Survey Says: Hectic Family Schedules Crowd Out Play Time
Parents who wish kids had more time for play
The Fix? Let’s Remember that More Play Means More Learning
Minnesota Children’s Museum surveyed more than 1,000 parents and other caregivers in the Twin Cities. We asked about play, learning and the factors that put a squeeze on a family’s time.
Does your family have a hectic schedule? Do you wish your kids could spend more time playing? Do you wonder whether you’re doing all you can to help your child succeed in school? If you say “Yes” to any of those questions, you’ve got a lot of company.
At the Museum, our message is this: Make play a priority.
Through play, children learn the skills they need to thrive now and throughout their lives. When children play, the learning sticks. Play makes our children and the entire community happier, healthier and more innovative.
Parents see the benefits of play…
- Agree that children develop important skills when they play on their own 87% 87%
- Agree that unstructured, child-directed play is important to their child’s development 93% 93%
But families face a variety of pressures…
- Worry child will “fall behind” without lessons and organized activities 45% 45%
- Feel pressure to get child ready to succeed in school 61% 61%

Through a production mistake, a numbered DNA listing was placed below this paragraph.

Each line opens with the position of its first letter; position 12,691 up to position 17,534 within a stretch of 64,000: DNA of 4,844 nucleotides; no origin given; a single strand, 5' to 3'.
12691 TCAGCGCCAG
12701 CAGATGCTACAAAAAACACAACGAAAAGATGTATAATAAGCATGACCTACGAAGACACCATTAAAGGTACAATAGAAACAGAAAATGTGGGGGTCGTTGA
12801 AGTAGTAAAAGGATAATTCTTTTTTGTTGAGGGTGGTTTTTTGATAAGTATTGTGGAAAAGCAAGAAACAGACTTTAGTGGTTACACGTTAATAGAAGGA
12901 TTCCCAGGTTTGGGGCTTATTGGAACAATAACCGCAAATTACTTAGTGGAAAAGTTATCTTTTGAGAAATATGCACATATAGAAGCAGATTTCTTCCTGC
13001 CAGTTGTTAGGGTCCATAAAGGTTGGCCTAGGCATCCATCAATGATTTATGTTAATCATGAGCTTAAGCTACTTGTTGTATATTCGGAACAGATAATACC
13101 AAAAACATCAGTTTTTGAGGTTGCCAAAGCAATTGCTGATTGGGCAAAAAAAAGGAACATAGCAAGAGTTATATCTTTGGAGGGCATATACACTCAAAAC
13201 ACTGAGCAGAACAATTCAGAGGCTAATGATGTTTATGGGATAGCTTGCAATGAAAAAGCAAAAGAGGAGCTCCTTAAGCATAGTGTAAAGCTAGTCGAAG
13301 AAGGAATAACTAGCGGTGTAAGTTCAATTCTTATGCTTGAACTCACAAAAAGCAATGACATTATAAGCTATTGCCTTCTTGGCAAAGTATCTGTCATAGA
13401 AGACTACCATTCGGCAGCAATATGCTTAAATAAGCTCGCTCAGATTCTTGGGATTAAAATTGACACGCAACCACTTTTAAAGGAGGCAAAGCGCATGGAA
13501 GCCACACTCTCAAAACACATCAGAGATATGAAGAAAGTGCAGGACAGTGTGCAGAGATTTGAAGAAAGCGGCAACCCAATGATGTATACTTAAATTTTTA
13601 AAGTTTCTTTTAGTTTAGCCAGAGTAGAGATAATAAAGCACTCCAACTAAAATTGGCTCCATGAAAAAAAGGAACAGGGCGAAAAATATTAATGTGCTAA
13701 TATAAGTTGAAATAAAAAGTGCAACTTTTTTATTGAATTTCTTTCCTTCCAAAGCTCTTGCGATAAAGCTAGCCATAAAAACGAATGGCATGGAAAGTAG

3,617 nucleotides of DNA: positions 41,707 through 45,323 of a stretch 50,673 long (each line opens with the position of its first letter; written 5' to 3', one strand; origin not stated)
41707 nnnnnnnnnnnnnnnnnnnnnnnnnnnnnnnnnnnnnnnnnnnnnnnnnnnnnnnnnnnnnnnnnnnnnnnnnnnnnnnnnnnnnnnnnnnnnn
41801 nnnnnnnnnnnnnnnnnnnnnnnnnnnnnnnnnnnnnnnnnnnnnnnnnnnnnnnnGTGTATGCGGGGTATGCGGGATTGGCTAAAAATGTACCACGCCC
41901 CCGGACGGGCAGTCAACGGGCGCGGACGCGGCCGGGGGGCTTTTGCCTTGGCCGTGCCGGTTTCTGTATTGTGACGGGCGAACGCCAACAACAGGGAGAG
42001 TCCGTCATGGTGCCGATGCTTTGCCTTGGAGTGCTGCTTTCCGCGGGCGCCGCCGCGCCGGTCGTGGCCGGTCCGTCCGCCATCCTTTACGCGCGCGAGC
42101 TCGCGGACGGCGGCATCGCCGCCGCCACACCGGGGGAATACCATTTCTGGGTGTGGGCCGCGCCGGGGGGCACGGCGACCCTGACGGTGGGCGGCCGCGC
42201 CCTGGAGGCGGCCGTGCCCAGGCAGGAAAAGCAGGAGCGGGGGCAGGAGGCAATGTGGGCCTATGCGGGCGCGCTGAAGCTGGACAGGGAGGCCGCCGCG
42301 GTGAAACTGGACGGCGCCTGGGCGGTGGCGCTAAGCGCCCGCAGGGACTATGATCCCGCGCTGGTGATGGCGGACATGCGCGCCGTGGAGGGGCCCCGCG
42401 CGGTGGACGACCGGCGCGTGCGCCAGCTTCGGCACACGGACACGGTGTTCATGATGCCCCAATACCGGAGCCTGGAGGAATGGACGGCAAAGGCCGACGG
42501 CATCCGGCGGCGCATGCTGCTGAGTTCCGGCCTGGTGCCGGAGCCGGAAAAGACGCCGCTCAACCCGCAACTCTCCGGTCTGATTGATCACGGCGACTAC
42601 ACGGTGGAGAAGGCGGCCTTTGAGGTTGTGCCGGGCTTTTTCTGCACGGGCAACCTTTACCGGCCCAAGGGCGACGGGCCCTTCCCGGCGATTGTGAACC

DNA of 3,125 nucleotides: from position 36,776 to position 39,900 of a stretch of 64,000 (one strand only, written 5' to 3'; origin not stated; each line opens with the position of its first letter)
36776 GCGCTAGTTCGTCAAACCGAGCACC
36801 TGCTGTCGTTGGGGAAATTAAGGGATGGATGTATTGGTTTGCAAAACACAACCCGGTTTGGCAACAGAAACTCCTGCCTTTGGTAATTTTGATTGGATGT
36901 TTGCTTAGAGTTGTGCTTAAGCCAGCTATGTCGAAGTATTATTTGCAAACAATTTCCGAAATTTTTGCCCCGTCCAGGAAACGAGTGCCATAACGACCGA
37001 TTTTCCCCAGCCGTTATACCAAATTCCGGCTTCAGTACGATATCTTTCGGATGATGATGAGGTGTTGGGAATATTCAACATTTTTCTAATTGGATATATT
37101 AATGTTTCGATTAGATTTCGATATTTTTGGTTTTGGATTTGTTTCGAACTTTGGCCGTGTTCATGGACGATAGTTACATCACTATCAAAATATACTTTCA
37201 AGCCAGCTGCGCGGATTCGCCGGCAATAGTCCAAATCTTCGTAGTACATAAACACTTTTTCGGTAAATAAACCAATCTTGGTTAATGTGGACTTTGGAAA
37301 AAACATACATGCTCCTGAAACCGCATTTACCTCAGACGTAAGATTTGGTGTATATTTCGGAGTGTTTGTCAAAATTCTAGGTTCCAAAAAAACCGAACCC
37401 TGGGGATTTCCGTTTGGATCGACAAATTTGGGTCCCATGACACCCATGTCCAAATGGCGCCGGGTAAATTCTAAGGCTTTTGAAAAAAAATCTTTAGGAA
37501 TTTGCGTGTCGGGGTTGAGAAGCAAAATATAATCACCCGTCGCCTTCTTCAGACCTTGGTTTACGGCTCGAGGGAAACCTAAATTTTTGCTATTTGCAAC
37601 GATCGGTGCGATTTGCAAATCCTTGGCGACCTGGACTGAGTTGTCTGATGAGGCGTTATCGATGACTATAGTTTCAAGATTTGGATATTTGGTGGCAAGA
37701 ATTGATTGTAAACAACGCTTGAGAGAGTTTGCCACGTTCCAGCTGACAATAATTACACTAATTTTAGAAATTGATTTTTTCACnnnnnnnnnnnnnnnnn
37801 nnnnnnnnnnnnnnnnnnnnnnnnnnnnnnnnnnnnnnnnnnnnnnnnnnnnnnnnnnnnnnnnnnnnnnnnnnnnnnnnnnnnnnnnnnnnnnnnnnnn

- Agree that kids spend too much time with electronic devices 88% 88%
Which means play time often gets crowded out…
- Believe children don’t get enough time to play 70% 70%
- Played more as a kid than their own children 82% 82%
Why Don’t Kids Play More?
- Busy family schedule
- Lack of playmates nearby
- Outdoor safety worries
- Screen time
What You Can Do
Give children time and space to play
Make play time a priority
Value the benefits of play
Details & Acknowledgements
About the Survey
Minnesota Children’s Museum partnered with InsightDynamo, a consumer insights firm, to survey Twin Cities parents about play. More than 1,000 adults in the Minneapolis-St. Paul metropolitan area completed the survey, which was conducted via an online survey platform. Respondents were recruited from a pool of general consumers and members of Minnesota Children’s Museum. The Museum and InsightDynamo developed the survey questions with input from the Minnesota Children’s Museum Research Advisory Council, a panel created in partnership with the Institute of Child Development at the University of Minnesota.
Minnesota Children’s Museum thanks the partners that helped develop, conduct and analyze this survey. Michael Brousseau, partner and CEO of InsightDynamo, provided valuable expertise and offered extensive pro bono services. Members of the Museum’s Research Advisory Council gave important input on the content and wording of the survey questions. Dr. Megan Gunnar, director of the Institute of Child Development at the University of Minnesota and chair of the Research Advisory Council, helped the Museum analyze results and provided context for the findings.